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LOS ANGELES (Reuters) - Film director Oliver Stone has a secret -- 10, at least -- and he is about to tell some them in a new documentary for U.S. cable television.
Stone, whose films such as "Nixon" have focused on controversial people and events, is now shooting the 10-part nonfiction series about unknown moments in U.S. history for the Showtime cable network called "Oliver Stone's Secret History of America," set to debut in 2010.
In the 1980s, Stone won Oscars for Vietnam War films "Platoon" and "Born on the Fourth of July," but later drew criticism for his take on history in the movie "JFK" and for his documentary about Cuban leader Fidel Castro, "Comandante."
Topics for this new documentary will range from the reasons behind the Cold War with the Soviet Union, U.S. President Harry Truman's decision to drop the atomic bomb on Japan, and changes in America's global role since the fall of Communism.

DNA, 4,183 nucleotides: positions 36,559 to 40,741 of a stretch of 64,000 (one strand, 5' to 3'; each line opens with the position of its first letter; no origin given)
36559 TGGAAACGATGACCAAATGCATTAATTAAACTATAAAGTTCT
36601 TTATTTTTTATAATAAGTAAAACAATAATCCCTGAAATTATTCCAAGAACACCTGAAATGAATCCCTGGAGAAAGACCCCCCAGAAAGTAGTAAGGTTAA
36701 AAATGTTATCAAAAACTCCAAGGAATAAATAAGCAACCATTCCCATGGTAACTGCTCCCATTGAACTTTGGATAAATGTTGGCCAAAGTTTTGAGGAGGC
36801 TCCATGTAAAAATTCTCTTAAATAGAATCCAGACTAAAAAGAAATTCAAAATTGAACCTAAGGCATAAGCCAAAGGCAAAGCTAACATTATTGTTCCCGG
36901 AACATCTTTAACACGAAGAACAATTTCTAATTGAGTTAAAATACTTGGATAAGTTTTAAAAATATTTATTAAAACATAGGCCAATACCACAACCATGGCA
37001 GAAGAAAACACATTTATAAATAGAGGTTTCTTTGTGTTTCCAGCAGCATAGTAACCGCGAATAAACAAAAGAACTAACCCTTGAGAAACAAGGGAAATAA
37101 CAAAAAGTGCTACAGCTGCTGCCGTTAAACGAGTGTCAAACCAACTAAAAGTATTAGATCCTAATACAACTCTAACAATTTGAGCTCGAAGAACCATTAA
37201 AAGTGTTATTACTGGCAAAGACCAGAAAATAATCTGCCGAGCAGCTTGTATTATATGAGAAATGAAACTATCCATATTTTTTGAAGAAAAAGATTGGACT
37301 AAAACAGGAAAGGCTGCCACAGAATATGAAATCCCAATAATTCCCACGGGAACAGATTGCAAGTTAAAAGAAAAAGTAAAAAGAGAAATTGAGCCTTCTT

Stone said he believed the series will be "the deepest contribution I could ever make in film to my children and the next generation. "I can only hope a change in our thinking will result," he said in a statement.
Stone, 62, who won a Purple Heart for his own military service in Vietnam, is also working on a sequel to his 1987 movie "Wall Street" about greed and capitalism.
His last film "W" about President George W. Bush, was released in 2008 a few weeks before the last U.S. presidential elections.
No air date has yet been set for the Showtime series.
Reporting by Jill Serjeant; Editing by Bob Tourtellotte